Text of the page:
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Old 08-29-2010, 12:55 PM
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Arrow Boeing A160T Hummingbird

Special Operations’ Robocopter Spotted in Belize (Corrected)
Watch out, humans, the U.S. military has released an all-seeing, unmanned helicopter-like aircraft into the wild, according to Aviation Week. The Boeing A160T Hummingbird was photographed in Belize, where it was test flying a tree-penetrating Darpa radar called FORESTER. Locals were given a heads-up thanks to a press release from the U.S. Embassy. There’s no sign of the document on the website, but local reports say that the the Belize government invited the U.S. to test the Hummingbird in a mountain range 25 miles from the Guatemalan border. A few dozen military personnel – both Belizean and American – are involved in the testing, which will last until September.
U.S. Special Operations Command got its new gear in November of 2008, but at the time the unmanned hovering aircraft couldn’t see through trees. The synthetic-aperture radar now onboard is designed to detect slow moving people and vehicles – even if they’re hiding in dense foliage. It enables super high resolution imaging by using the motion of the helicopter to create an artificially large aperture. As if the unmanned A160T platform, which can fly 2,500 nautical miles for 24 hours at up to 30,000 feet, wasn’t high tech enough. The Hummingbird represents a completely new approach to helicopter design, with a special adjustable-speed rotor enabling it to be super quiet.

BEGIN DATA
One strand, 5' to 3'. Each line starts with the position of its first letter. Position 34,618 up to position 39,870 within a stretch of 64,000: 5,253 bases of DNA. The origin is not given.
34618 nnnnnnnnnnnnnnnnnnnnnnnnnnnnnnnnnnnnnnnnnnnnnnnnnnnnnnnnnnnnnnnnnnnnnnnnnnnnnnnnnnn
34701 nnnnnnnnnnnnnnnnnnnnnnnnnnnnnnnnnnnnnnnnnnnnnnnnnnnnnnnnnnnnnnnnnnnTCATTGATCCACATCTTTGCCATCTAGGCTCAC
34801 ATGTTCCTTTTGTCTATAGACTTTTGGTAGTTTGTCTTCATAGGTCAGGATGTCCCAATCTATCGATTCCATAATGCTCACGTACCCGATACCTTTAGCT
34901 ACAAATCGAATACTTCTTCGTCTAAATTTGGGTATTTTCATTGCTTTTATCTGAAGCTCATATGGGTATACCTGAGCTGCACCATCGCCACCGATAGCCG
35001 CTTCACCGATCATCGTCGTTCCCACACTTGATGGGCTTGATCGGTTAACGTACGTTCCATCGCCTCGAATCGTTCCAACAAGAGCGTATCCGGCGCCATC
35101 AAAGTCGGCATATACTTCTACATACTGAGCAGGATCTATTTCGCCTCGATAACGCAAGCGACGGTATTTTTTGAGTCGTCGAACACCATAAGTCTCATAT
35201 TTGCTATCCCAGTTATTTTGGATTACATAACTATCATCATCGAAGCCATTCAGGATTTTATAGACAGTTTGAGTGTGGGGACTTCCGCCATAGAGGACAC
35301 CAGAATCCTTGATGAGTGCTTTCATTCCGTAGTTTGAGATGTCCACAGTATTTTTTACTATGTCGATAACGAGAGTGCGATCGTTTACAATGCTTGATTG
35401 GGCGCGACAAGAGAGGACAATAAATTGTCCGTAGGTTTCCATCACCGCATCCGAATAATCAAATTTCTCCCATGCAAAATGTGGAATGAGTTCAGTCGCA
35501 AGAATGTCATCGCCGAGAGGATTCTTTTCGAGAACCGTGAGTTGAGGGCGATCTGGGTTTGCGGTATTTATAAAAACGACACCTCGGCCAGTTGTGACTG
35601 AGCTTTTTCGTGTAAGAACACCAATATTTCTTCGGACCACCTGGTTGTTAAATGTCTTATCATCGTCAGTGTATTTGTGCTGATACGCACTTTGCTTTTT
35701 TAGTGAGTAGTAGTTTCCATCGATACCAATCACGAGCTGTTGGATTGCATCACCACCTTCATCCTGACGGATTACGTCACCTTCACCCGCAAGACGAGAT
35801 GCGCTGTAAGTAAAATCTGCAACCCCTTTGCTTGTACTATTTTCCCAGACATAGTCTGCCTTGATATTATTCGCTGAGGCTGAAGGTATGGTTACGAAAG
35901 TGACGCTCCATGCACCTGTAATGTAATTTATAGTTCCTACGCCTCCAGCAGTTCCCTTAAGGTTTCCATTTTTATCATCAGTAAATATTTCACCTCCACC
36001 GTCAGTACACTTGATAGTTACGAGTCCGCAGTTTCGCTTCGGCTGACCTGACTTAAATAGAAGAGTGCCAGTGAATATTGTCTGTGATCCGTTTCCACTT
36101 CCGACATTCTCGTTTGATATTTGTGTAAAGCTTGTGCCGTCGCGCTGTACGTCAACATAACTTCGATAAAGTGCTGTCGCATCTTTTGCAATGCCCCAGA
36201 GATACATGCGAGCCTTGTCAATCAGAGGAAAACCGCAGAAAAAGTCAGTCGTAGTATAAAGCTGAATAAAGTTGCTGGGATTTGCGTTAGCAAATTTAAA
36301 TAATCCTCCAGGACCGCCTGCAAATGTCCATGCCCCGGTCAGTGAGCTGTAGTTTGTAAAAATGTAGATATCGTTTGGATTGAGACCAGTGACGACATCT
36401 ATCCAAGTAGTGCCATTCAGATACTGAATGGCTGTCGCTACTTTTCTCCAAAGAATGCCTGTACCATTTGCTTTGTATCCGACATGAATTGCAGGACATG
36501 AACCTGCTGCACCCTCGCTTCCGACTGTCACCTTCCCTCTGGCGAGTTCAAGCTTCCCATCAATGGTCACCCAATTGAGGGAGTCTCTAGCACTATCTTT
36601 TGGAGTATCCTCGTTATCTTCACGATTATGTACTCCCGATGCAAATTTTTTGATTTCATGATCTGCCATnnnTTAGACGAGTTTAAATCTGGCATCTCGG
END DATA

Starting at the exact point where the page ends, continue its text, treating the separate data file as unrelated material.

This particular model is unarmed. But the aircraft – officially dubbed the YMQ-18A by Special Ops – could also prove useful in urban areas or in Afghanistan, where its radar could help it surveil forested mountains and bring supplies to special forces teams at night.

It’s not the only robotic helicopter-esque aircraft used by the military. This spring, a prototype of Northrop Grumman’s MQ-8B Fire Scout, operating off of the frigate USS McInenry, helped bust up a drug deal at sea. 60 kilograms of cocaine were seized, and another 200 kilos were thrown overboard, according to the Navy.
Of course, neither robotic machine truly flies itself. They either have a pilot controlling them remotely, or a pre-determined computer program. The only true self-flying full-size helicopter is the Unmanned Little Bird, which had its inaugural no-humans-involved flight in June.
Photo: Boeing


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